Functional profiling of a Plasmodium genome reveals an abundance of essential genes

Bushell, E. et al. (2017) Functional profiling of a Plasmodium genome reveals an abundance of essential genes. Cell, 170(2), 260-272.e8. (doi: 10.1016/j.cell.2017.06.030) (PMID:28708996) (PMCID:PMC5509546)

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The genomes of malaria parasites contain many genes of unknown function. To assist drug development through the identification of essential genes and pathways, we have measured competitive growth rates in mice of 2,578 barcoded Plasmodium berghei knockout mutants, representing >50% of the genome, and created a phenotype database. At a single stage of its complex life cycle, P. berghei requires two-thirds of genes for optimal growth, the highest proportion reported from any organism and a probable consequence of functional optimization necessitated by genomic reductions during the evolution of parasitism. In contrast, extreme functional redundancy has evolved among expanded gene families operating at the parasite-host interface. The level of genetic redundancy in a single-celled organism may thus reflect the degree of environmental variation it experiences. In the case of Plasmodium parasites, this helps rationalize both the relative successes of drugs and the greater difficulty of making an effective vaccine.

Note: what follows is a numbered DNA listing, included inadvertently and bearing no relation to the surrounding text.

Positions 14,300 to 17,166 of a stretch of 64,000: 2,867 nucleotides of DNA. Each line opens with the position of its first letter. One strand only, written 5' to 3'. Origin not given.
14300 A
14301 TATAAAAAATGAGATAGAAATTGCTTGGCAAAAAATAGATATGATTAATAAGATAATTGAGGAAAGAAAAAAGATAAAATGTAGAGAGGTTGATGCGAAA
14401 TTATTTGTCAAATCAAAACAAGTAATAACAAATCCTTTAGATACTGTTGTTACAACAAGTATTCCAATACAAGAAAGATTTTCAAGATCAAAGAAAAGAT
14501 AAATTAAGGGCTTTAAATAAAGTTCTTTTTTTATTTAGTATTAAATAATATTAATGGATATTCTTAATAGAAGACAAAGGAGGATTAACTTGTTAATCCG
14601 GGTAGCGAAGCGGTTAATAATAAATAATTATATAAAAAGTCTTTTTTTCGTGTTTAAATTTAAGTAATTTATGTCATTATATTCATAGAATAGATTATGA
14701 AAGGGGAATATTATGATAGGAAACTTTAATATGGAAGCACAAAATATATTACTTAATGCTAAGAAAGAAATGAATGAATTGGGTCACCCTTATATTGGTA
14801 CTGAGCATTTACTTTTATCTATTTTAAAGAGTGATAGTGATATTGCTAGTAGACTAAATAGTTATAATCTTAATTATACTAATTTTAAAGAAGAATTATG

Item Type:Articles
Additional Information:Work at the Sanger Institute was funded by a core grant from the Wellcome Trust (098051). R.E.M. is funded by the Australian National Health and Medical Research Council (fellowship 1053082) and the Australian Research Council (FT160100226).
Glasgow Author(s) Enlighten ID:Modrzynska, Dr Katarzyna
Authors: Bushell, E., Gomes, A. R., Sanderson, T., Anar, B., Girling, G., Herd, C., Metcalf, T., Modrzynska, K., Schwach, F., Martin, R. E., Mather, M. W., McFadden, G. I., Parts, L., Rutledge, G. G., Vaidya, A. B., Wengelnik, K., Rayner, J. C., and Billker, O.
College/School:College of Medical Veterinary and Life Sciences > School of Infection & Immunity
Journal Name:Cell
ISSN (Online):1097-4172
Copyright Holders:Copyright © 2017 The Authors
First Published:First published in Cell 170(2):260-272.e8
Publisher Policy:Reproduced under a Creative Commons License

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